In its own words: Welcome to our blog about ChatGPT, the revolutionary chatbot that uses advanced natural language processing technology to understand and respond to user inputs. ChatGPT is so advanced, it’s almost like it has a sense of humor! (Well, almost.)

I asked ChatGPT to introduce this blog for me. And although it’s not quite as funny as I am (right, guys?), it certainly does the trick.

ChatGPT has come on the scene as a language model trained to deliver human-like responses and conversations. Being one of the first, anyone can access it on a friendly web-interface and give it a try. Becoming a sort of friend in its own right, variations of ChatGPT are becoming remarkably capable of delivering coherent, digestible information.

Not only can they provide facts, but they can also create business plans, paper topic ideas, and even original humor. Users are having a blast asking the artificial intelligence (AI) system to create writings using peanut butter and VCR humor and in the style of a man going on tangents about the pumpkins he grew – yes, seriously. 

Users can ask them questions like we used to ask a Magic 8-Ball, although these answers are coherent prose about black holes and egg incubation rather than “it is certain” and “decidedly so” – although answers might intersect at existential questions. Users can also clarify their request to achieve more applicable and precise results, like in this sample from the Open AI website

Its creators and users are also finding more serious applications, such as spotting and fixing errors in code and answering open-ended analytical questions, the types that appear on school assignments and examinations.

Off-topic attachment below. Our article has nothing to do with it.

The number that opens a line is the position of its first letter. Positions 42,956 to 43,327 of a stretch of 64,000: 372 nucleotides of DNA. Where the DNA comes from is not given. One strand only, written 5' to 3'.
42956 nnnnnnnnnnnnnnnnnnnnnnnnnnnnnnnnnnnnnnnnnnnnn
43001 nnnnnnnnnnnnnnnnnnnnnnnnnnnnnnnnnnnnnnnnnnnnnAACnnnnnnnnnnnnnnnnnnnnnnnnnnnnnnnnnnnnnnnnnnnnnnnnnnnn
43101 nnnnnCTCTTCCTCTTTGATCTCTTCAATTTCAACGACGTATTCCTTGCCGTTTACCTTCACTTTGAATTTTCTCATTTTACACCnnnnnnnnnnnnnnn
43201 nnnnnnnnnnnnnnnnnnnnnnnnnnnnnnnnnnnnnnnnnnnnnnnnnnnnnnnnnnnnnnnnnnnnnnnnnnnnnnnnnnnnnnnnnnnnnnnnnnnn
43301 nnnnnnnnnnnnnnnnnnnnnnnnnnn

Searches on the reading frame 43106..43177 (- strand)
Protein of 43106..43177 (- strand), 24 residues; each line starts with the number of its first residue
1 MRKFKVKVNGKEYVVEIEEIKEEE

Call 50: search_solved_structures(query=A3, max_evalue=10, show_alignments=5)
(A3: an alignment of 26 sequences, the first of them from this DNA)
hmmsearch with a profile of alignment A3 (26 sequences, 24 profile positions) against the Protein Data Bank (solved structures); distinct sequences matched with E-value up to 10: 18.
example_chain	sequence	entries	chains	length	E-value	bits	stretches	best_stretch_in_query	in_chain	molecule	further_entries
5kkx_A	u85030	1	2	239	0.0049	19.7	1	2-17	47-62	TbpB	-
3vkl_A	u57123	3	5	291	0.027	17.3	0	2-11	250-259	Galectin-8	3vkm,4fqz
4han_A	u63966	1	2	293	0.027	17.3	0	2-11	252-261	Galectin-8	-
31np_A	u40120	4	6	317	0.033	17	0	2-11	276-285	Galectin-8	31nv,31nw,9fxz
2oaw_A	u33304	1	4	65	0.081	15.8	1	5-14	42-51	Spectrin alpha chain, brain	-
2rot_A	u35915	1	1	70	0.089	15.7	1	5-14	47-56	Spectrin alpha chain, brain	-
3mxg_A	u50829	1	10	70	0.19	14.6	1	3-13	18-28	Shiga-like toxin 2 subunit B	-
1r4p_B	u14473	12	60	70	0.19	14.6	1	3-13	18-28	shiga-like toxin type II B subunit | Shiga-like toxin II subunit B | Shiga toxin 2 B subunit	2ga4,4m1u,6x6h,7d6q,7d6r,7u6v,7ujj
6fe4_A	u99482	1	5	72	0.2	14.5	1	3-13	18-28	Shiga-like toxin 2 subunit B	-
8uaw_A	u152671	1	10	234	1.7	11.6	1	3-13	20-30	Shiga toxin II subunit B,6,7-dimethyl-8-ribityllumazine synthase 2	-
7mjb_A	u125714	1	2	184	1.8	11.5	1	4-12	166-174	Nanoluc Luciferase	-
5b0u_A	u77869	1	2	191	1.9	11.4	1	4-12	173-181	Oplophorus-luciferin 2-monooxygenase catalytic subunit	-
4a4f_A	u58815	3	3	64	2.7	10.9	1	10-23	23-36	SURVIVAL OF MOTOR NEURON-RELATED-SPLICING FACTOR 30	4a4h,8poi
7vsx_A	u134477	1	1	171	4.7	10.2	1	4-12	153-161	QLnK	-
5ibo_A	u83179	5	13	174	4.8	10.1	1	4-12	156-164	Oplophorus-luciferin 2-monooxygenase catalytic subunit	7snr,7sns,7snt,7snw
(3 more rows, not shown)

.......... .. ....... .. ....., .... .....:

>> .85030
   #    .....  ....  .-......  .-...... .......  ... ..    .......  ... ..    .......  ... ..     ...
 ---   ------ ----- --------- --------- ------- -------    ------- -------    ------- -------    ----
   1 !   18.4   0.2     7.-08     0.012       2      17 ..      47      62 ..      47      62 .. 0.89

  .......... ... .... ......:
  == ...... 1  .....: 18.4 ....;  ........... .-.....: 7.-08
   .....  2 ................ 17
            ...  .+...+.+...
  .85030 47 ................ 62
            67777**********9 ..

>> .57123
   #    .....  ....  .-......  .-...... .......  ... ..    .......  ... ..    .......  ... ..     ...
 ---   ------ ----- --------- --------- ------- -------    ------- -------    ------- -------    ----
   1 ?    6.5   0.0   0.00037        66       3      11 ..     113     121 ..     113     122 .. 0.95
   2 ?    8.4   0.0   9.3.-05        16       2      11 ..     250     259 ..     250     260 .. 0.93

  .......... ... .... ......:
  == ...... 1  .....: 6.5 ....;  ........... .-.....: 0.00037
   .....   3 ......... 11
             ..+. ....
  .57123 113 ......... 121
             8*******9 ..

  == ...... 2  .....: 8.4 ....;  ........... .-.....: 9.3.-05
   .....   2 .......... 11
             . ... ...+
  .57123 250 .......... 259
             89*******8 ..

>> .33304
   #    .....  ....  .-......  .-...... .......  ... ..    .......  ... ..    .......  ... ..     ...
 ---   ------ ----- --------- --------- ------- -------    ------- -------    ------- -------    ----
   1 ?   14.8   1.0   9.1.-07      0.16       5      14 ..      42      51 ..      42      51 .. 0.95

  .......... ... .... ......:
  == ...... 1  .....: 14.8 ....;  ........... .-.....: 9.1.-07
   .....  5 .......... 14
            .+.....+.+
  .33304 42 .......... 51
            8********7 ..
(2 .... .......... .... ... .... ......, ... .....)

Some academic entitles worry about the potential for plagiarism, given the ease of use. Students could, potentially, rely on the AI writing creations for creating their assignments. This will likely be “field tested” by students, but, as this temptation is recognized and perhaps submitted to, it is also an opportunity for educators to rely on other techniques for evaluations.  

“AI platforms like ChatGPT are prompting educators to re-evaluate traditional methods of assessment and instruction- as an instructional designer I’m excited by this opportunity to promote student-centered alternatives,” said Alissa Harrington, Senior Instructional Design Specialist at McDaniel College.  “Ultimately, it’s important for teachers to have conversations with students about AI platforms like ChatGPT and leverage the technology to create learning opportunities around misinformation and unbiased content.”

Although chatbots seem to operate with discernible confidence, they are not always correct.  

Cade Metz of the New York Times reported “But they do not always tell the truth. Sometimes they can even fail at simple arithmetic. They blend fact with fiction. And as they continue to improve, people could use them to generate and spread untruths.” 

This ability to take what they have learned and shape into something new is what makes them compelling storytellers, already entertaining millions of users. This willingness to be inaccurate is also what makes them likely not the best fit to author a research or work assignment on your behalf – creators remind users that the creation is a research project itself. 

As people test ChatGPT, the system asked them to rate its responses. Through reinforcement learning, ChatGPT uses the ratings to define its functions and even gain the perspective – and maturity 😉 – to admit when it’s wrong to the user. 

Fixing the issue of untruths and incorrect answers all at once is a challenge as there is no source of truth given to ChatGPT during the reinforcement learning (RL) training and it assumes intentions of ambiguous questions, rather than getting clarity – we know what happens when you assume, you make an…. you know the rest.  

Like us navigating the applications of AI, ChatGPT will continue to experience and intake feedback to better understand its contributions. Until we know for sure, we can certainly enjoy its humorous contributions. 

Try ChatGPT for yourself! 

 

Have a comment or experience with ChatGPT? Want to learn more about Artificial Intelligence or another topic? Email me at molly@carrolltechcouncil.org and let’s continue the conversation. 

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